Blog post Tom - Adventure of a lifetime: My trip to Jejudo
During my exchange in Seoul, I decided to stay within the city and discover more of the country. In October we had a big break, of almost two weeks, and I took this opportunity to travel outside of the country, so via a very long layover in Taipei, the coffee capital of Asia, I continued the rather jaw-opening experience to Yogyakarta, Indonesia. The trip as well as the holiday is a story to never forget, and perhaps write a book about one day, but for this post I want to provide more insight on what it is like to travel within South Korea. For a country with a capital city so technologically advanced, I was curious to discover more unknown areas of the country. And so, together with a few friends, I hopped on a plane to Jejudo.
Jejudo is definitely not considered a famous holiday destination for us Europeans, but when you go on exchange to Seoul, all you’ll hear people talk about is this place. You have no idea what it is, where it is, and why it is so popular amongst exchange students and locals. It is the ultimate get-away and weekend trip destination for many. Jejudo is a volcanic island, south off the coast of South Korea. The island is completely formed by volcanoes and volcanic eruptions, and since 2007, the volcanic island of Jeju can be found on the list of UNESCO World Heritage sites. In fact, the air route from Seoul to Jeju is the world’s busiest, with over 10 million passengers flown between the two cities per year. I was absolutely fascinated to see that there were 4-6 flights per hour to and from Jeju. A friend and I took off on a Thursday afternoon, only 15 minutes before another few friends of ours, and just a few hours before another group of people we knew.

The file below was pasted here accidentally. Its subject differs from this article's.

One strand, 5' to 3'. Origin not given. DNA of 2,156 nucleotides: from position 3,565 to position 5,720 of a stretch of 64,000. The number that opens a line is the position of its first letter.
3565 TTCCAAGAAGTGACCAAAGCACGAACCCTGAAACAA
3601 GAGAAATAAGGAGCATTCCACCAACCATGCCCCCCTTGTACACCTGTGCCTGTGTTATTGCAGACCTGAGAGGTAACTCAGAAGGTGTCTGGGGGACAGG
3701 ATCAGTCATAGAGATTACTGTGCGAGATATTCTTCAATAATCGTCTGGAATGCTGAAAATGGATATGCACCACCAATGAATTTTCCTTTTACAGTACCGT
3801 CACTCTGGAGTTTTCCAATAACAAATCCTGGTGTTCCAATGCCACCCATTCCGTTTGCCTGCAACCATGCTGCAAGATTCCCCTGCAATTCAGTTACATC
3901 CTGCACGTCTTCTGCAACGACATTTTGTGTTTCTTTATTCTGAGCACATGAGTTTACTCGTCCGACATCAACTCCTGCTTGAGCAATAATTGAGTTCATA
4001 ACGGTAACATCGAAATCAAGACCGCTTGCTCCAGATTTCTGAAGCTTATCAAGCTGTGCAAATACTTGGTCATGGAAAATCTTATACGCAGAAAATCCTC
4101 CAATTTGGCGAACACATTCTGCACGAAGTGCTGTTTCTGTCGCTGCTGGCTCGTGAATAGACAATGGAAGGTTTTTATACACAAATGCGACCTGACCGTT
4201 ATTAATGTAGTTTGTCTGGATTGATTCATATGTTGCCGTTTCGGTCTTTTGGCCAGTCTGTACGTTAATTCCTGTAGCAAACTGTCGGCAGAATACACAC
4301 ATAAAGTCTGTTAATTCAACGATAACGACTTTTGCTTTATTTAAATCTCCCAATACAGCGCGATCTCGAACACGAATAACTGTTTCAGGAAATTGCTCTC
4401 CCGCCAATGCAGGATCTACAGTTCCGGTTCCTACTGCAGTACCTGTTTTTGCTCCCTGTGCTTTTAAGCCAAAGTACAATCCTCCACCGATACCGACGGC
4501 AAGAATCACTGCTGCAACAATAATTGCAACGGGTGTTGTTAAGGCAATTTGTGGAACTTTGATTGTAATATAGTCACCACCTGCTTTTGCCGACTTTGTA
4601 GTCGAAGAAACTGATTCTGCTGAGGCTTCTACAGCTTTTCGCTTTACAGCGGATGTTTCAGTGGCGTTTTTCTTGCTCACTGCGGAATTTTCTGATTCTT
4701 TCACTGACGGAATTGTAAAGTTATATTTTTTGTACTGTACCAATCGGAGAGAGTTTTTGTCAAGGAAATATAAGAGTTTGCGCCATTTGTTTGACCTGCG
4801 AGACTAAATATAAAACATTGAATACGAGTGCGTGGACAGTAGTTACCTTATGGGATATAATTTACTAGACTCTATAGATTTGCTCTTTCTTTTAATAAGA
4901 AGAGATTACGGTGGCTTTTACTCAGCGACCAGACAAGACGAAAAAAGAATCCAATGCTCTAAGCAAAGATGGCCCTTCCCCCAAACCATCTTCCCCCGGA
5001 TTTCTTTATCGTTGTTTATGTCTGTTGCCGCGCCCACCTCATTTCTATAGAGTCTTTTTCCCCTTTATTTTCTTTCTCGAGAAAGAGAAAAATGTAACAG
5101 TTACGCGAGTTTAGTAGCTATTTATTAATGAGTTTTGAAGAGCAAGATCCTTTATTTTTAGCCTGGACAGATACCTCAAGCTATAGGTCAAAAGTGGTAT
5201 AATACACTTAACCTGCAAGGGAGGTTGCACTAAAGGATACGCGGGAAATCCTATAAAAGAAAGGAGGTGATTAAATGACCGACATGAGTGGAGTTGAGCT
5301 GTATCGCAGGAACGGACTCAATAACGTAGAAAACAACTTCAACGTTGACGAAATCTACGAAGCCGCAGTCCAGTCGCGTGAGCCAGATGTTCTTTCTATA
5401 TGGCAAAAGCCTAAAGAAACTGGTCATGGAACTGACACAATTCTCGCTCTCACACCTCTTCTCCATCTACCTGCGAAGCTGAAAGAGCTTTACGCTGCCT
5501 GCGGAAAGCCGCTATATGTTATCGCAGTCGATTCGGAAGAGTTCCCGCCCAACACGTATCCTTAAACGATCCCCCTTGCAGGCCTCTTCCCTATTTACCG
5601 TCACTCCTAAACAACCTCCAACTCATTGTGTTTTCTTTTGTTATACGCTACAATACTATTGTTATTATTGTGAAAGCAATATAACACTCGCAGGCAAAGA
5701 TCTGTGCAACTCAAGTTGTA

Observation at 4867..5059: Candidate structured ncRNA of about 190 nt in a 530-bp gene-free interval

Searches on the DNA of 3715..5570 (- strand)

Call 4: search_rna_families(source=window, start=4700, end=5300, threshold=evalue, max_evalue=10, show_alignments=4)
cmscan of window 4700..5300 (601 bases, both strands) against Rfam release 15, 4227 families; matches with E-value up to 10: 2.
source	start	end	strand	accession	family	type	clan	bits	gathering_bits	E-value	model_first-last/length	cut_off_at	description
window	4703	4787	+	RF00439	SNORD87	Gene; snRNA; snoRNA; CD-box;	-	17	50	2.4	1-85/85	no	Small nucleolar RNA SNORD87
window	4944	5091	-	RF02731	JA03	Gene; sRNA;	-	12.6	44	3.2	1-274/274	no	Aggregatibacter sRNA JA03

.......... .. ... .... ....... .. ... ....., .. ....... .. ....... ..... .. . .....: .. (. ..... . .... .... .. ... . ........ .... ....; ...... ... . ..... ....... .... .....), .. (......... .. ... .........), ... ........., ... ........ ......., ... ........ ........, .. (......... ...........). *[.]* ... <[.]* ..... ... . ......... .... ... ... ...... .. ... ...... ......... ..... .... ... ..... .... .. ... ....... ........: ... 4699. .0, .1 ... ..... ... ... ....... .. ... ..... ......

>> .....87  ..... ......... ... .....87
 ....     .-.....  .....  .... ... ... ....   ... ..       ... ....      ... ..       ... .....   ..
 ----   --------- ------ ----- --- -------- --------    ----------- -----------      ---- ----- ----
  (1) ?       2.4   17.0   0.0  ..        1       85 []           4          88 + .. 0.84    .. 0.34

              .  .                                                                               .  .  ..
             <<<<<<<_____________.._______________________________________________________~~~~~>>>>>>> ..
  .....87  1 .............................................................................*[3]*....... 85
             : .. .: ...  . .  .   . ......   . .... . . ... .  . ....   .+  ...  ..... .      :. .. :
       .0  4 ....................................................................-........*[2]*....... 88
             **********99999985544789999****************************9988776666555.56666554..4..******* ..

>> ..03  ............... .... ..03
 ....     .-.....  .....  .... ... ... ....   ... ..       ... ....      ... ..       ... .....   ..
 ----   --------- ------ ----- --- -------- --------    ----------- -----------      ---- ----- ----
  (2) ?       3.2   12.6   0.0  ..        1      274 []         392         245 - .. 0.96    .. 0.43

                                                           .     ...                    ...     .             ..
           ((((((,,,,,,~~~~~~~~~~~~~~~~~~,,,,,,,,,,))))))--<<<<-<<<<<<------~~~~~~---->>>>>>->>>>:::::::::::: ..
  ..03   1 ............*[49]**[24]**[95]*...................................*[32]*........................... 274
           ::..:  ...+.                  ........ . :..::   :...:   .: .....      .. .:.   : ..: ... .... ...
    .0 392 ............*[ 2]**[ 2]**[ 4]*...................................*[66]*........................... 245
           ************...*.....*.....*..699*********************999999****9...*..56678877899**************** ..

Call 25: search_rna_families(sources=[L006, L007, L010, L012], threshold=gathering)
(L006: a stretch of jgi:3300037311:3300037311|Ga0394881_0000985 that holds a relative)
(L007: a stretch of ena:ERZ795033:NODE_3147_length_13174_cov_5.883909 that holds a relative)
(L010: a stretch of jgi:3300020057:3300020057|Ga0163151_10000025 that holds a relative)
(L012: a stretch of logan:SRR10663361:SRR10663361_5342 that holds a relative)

Taking off during sunset was stunning as the view of Seoul from above was seriously indescribable. Only 50 minutes later we landed on the volcanic island, ready to explore. Our main reason for going to Jeju was to hike to the very top of the volcano, which also happens to be the highest peak of South Korea. And so we did, during our first full day with the entire group. Still suffering from food poisoning from Indonesia (of which I had just gotten back the day before leaving to Jeju), the hike was an immense challenge, and us a good 11 hours to hike up and all the way down. But how many Europeans get to tell their friends and family they’ve hiked to the highest peak of South Korea? Exactly!
Despite the relatively bad weather and still being sick from Indonesia, Jeju is an incredible island. So quiet, so clean, so beautiful. It really puts you in touch with nature and allows you to inhale clean and healthy air again, rather than just constantly ‘consuming’ dirty smog in Seoul.
Travelling within Korea is surely something I can recommend. Being the only two white people on the plane is something you won’t experience in Europe, and that makes the experience so unique. It sounds weird, but traveling allows you to really get in close contact with the locals. Book the ticket, run to the airport, hop on the plane, and discover South Korea’s paradise. Oh, and don’t bring oversized powerbanks in your hand luggage like I did, security almost mistook it for an explosive and had to run it by computers for about half an hour.